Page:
It’s a constant battle to manage feelings of hopelessness and change all around us. I try not to watch the news, I read fiction, and I stay busy at work. But somehow it’s not enough. Somehow, this feels even bigger than anything I’ve experienced before. It feels like the entire world is shifting In a way that I don’t completely understand yet.

So I feel as if all I can do is think about how everything is impermanent. How everything will change. How one day all of this will be gone. Just as it’s always been, and is a shop and as it shall always be.

Building on Mr. Rogers Epicurious once said: “Pain is never unbearable or unending, so you can remember these limits and not add to that in your imagination.” Yet again, I am to understand and I must embrace my pain and my anxiety in order to survive.

Our universe and everything in it are indeed impermanent. Things, (everything), comes and goes. I will be gone, you will be gone. The universe itself will one day be gone.

Trying to escape is not the right strategy, it is just fooling yourself. Today, as every day, the challenge is to be present. To embrace impermanence is to embrace our lives, and to embrace our moments here together. Stay well, be well. Be present.

Hell yes! or no F_cking way!

Hell yes, or no way. Essentialism to the rescue!

I’ve read the incredible book “Essentialism” by Greg Mckeown 3 times now, and each time, my (digital) copy gets more and more highlighted. It’s a great read, and one with an incredible amount of wisdom, great ideas, and perspective. Reading it has enriched my life immensely. My biggest and most challenging takeaway is the idea of “Hell yes, or no way.”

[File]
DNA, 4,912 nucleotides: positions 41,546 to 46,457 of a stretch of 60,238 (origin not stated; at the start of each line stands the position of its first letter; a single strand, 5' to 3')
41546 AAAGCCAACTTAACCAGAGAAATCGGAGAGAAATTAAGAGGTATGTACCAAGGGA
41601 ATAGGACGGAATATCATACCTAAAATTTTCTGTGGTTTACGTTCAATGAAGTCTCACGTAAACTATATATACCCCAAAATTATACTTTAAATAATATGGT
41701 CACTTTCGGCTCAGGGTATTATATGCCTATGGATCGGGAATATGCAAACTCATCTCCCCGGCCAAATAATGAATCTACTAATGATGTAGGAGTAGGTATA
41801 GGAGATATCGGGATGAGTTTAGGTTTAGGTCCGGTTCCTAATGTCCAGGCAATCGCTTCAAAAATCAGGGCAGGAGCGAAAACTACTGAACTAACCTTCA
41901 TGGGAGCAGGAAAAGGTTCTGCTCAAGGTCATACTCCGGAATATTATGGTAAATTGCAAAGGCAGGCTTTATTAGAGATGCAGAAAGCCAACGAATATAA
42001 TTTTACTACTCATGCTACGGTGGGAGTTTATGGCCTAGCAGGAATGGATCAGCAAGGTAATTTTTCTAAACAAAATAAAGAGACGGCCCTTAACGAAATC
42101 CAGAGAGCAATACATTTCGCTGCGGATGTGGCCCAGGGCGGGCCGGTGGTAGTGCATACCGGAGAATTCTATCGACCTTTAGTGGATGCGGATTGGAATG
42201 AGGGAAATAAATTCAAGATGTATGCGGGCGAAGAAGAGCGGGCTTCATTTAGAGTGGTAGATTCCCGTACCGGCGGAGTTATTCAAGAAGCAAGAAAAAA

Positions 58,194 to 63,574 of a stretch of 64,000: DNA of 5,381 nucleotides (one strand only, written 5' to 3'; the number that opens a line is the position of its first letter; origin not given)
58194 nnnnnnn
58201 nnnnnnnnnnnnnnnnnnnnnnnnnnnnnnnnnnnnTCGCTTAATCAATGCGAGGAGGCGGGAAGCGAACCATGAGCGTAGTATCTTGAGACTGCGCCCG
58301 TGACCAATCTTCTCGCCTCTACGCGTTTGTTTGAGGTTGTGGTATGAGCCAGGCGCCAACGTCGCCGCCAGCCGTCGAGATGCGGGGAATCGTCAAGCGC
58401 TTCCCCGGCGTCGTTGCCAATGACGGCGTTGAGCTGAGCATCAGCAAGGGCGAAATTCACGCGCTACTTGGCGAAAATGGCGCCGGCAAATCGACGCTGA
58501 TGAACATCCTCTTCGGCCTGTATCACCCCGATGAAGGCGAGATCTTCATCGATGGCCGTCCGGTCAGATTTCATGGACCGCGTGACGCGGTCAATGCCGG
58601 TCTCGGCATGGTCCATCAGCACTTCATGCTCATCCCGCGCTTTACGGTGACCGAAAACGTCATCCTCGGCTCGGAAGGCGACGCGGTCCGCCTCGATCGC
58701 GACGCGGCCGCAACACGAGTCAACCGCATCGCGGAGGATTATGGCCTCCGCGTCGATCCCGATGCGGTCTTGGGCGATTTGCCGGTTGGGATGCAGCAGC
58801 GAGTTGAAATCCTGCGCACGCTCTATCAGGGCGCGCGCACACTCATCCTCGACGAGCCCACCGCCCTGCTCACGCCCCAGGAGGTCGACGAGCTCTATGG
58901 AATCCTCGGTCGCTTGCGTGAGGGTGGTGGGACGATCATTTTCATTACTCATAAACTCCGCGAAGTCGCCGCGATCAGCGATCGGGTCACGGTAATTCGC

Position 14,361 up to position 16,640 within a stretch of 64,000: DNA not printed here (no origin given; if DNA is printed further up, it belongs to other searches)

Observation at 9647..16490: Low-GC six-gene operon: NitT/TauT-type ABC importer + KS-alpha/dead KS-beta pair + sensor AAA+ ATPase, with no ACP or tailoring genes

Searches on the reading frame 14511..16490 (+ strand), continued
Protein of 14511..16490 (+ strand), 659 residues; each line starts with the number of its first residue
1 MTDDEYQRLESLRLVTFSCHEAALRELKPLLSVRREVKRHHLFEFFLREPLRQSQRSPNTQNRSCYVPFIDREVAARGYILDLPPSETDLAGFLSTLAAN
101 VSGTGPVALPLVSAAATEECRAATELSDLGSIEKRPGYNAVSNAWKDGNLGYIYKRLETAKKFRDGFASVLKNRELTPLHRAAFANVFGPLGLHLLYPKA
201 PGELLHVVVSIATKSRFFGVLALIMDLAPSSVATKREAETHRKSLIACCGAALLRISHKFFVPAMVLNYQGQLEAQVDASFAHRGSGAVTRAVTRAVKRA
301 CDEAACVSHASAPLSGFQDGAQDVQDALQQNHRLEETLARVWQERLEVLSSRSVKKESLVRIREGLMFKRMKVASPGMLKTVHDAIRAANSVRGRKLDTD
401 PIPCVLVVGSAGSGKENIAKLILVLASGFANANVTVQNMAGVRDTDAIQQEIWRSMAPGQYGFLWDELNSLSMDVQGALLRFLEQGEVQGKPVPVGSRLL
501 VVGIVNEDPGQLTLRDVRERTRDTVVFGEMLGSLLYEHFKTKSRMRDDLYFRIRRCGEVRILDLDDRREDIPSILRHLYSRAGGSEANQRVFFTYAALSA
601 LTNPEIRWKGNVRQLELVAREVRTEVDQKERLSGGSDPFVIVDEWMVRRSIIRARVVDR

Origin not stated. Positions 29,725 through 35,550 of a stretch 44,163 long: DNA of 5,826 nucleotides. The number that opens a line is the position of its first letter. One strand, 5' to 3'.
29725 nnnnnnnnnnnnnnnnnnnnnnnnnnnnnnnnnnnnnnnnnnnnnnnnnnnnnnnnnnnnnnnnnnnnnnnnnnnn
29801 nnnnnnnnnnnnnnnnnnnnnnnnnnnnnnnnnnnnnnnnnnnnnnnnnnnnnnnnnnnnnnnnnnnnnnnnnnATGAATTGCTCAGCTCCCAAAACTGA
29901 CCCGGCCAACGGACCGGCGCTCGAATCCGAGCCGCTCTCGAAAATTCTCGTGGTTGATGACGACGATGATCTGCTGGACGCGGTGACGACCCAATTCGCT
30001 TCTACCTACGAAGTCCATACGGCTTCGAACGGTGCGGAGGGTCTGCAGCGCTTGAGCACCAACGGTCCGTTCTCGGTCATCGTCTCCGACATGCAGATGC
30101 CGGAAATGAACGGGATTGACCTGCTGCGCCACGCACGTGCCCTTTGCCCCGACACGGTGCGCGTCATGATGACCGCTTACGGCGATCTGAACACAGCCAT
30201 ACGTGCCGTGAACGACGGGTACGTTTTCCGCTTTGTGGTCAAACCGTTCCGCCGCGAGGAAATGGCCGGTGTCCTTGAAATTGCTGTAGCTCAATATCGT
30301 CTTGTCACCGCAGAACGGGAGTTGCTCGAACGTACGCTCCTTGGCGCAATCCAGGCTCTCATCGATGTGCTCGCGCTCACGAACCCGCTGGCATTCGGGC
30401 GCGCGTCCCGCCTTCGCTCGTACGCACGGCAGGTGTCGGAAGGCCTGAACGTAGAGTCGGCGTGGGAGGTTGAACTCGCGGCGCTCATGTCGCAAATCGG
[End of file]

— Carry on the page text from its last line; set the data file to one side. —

Essentialism

If you haven’t read it, I recommend you watch any of the excellent videos that outline the basic concepts including hearing it right from Greg’s mouth in a Google talk:

“No more yes, it’s either a ‘Hell, Yeah!” or no.” #Essentialism— Greg McKeown (@GregoryMcKeown) January 15, 2016

Essentialism, for me works great for small, simple decisions such as:

  • should I work out?
  • should eat that 3rd slice of pizza?
  • should I read this book or that book

But it breaks down for me when I try to apply it to big decisions such as:

  • should I invest in becoming a better or published writer?
  • should I change careers, go back to school or keep doing what I’m doing
  • am living my best life, and if not, what’s that even mean?

I think a big part of the problem is that I’ve been unwilling to be completely honest with myself. Saying hell yea to something life-changing has ramifications that go far beyond my own personal impact.

As an example, I’ve written two books (one a YA-Sci Fi thing, the other a memoir), and I’m stuck inside my head. Do I try to improve them with the help of an editor and finish that journey, or do I leave writing as a hobby and a fun creative pursuit? I honestly don’t know.

The truth is, part of me is scared.

Shit. Even as I wrote that sentence I sort of figured out something important. Trite as it is, that saying “do what scares you most” may very well apply here.

Hell yes, or no way. Eh?

Dance and sing and be happy!

Why Your Life Is Not A Journey